Canada approves contentious oil pipeline expansion, expects legal challenges

Clay Curtis
June 19, 2019

The government bought the pipeline previous year from Kinder Morgan, so it was widely expected to get approval for expansion.

Horgan said B.C. will examine future First Nations court challenges to the project and did not rule out joining them, saying they will be evaluated on a case-by-case basis. Finance Canada's projects the pipeline, once complete, could rake in $500 million worth of corporate taxes for federal coffers.

Last August, the Trudeau government purchased the pipeline for Can$4 from Kinder Morgan to salvage the troubled expansion project.

Construction on the expansion of the Trans Mountain pipeline is scheduled to resume this year, Prime Minister Justin Trudeau told a news conference.

Coquitlam will be pushing hard to make sure it's compensated for costs associated with construction of the now approved Trans Mountain Pipeline through the city's industrial corridor, says Mayor Richard Stewart.

Trudeau said he's confident his government has addressed concerns about a lack of meaningful First Nations consultation, and impact on endangered killer whales, raised by the Federal Court of Appeal when it quashed approval for the pipeline in 2018. It would end at a terminal outside Vancouver, B.C., resulting in a seven-fold increase in the number of tankers in the shared waters between Canada and Washington state, the Salish Sea.

"We need markets for our resources so long as the world is still dependent on conventional resources", Trudeau said.

The Trans Mountain pipeline expansion was approved in 2016.

Trudeau's approval of the pipeline sends a message that "this is a government prepared to stay the course on the courses of action that it adopts", said Johnston.

Not only are scientists alarmed with the project but the pipeline would also cut through the sacred land of 40 indigenous communities, under the Fraser River and Brunette River, across British Columbia's pristine conservation areas to the Pacific coast.

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Trans Mountain, coupled with two Liberal energy bills now making their way through Parliament, have become the biggest flashpoint between the Liberals and their opponents, with Conservatives demanding the government do more to get the pipeline built and the NDP and Green party urging a full stop.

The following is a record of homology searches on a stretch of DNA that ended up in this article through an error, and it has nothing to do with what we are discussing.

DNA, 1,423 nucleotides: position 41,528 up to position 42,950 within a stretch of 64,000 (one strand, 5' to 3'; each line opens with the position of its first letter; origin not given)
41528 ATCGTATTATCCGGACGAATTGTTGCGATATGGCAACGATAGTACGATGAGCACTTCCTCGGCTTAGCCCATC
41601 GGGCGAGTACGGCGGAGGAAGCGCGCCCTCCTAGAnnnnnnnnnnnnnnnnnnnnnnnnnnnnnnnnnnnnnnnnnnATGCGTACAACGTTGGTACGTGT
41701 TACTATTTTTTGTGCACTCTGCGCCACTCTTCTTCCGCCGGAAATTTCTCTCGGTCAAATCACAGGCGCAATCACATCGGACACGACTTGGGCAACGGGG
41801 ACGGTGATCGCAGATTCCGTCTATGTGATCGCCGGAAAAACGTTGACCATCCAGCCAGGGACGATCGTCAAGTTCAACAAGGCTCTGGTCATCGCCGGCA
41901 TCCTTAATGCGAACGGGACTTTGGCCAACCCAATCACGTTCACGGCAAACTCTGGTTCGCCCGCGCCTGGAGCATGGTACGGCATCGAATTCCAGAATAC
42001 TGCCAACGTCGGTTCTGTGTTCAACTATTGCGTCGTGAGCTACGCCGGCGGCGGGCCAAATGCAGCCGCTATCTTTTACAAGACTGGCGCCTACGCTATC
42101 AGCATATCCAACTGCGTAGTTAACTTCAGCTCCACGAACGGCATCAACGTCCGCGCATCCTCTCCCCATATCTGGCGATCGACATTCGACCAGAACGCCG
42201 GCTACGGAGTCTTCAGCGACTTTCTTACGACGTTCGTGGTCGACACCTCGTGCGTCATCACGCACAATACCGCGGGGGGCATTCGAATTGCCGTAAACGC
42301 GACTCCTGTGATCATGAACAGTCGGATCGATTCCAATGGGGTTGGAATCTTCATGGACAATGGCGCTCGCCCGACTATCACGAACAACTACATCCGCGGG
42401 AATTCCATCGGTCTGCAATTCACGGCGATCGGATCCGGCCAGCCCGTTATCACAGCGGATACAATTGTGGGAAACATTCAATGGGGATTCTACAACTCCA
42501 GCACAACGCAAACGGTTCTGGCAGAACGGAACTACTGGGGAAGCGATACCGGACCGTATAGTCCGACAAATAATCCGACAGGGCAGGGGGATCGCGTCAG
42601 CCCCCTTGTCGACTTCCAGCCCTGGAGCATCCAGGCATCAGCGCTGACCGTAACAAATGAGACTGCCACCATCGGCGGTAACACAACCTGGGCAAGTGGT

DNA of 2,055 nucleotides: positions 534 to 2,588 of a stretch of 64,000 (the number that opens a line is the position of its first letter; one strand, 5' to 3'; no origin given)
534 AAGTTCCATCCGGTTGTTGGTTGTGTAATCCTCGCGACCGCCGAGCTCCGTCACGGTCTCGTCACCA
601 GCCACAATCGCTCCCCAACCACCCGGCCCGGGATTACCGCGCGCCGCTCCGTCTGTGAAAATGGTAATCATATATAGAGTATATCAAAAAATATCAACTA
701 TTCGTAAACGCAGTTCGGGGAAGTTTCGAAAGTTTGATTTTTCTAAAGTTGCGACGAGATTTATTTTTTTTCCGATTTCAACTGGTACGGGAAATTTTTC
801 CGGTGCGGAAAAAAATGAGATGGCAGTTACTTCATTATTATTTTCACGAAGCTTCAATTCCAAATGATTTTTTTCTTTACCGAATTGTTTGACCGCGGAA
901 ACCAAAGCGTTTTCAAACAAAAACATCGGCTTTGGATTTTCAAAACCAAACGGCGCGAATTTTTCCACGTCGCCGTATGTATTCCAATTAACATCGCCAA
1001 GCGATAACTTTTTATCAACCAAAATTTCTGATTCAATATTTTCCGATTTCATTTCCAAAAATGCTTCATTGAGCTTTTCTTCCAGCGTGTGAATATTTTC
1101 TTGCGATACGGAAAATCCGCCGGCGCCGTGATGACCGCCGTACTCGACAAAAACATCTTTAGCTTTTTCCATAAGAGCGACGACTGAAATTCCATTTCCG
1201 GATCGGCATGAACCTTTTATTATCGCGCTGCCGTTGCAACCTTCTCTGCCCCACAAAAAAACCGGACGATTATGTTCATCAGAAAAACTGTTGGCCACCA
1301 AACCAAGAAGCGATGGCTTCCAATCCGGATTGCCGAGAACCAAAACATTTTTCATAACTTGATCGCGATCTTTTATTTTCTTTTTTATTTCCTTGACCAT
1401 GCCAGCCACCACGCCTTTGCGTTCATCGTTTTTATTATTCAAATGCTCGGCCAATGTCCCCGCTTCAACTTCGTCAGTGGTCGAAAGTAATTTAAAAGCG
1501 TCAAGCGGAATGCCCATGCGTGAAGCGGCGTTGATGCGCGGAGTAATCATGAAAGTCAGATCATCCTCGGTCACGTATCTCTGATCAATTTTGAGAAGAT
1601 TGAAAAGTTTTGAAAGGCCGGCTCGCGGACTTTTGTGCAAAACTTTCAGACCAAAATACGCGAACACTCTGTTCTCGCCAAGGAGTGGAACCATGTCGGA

Speaking in favour of the project, BC Liberal Party leader Andrew Wilkinson said the pipeline decision "sends a clear message" to Horgan and the NDP "the time for obstruction is over".

"Conservatives have gotten pipelines built in the past and we will do it again", said Scheer.

Trudeau approved the Trans Mountain pipeline extension Tuesday for the second time since 2016 after the initial project was halted almost a year ago when the National Energy Board was ordered to reevaluate its review of the project after the Federal Court of Appeals found that the original study lacked adequate consultations with First Nations peoples.

Calling it a "great day for BC, and a great day for Canada", Wilkinson said now's the time for the Horgan government "to get out of the way" and support this project.

Earlier today, Trudeau appeared with several senior members of his cabinet to announce the decision.

On the other hand, environmental groups expressed disappointment. As it stands Canada will not reach its own carbon emission reduction target nor will it meet the 2030 Paris climate target.

The decision to approve the TMX project was widely anticipated, but it came just one day after the House of Commons passed a motion declaring the country is facing a climate emergency. Western Canada's oil production has expanded faster than pipeline capacity, causing a glut of crude to build up.

"This isn't a choice between producing more conventional energy, or less".

He said the Greens have ideas for additional ways to oppose Trans Mountain but will discuss them with the government to explore the ramifications first.

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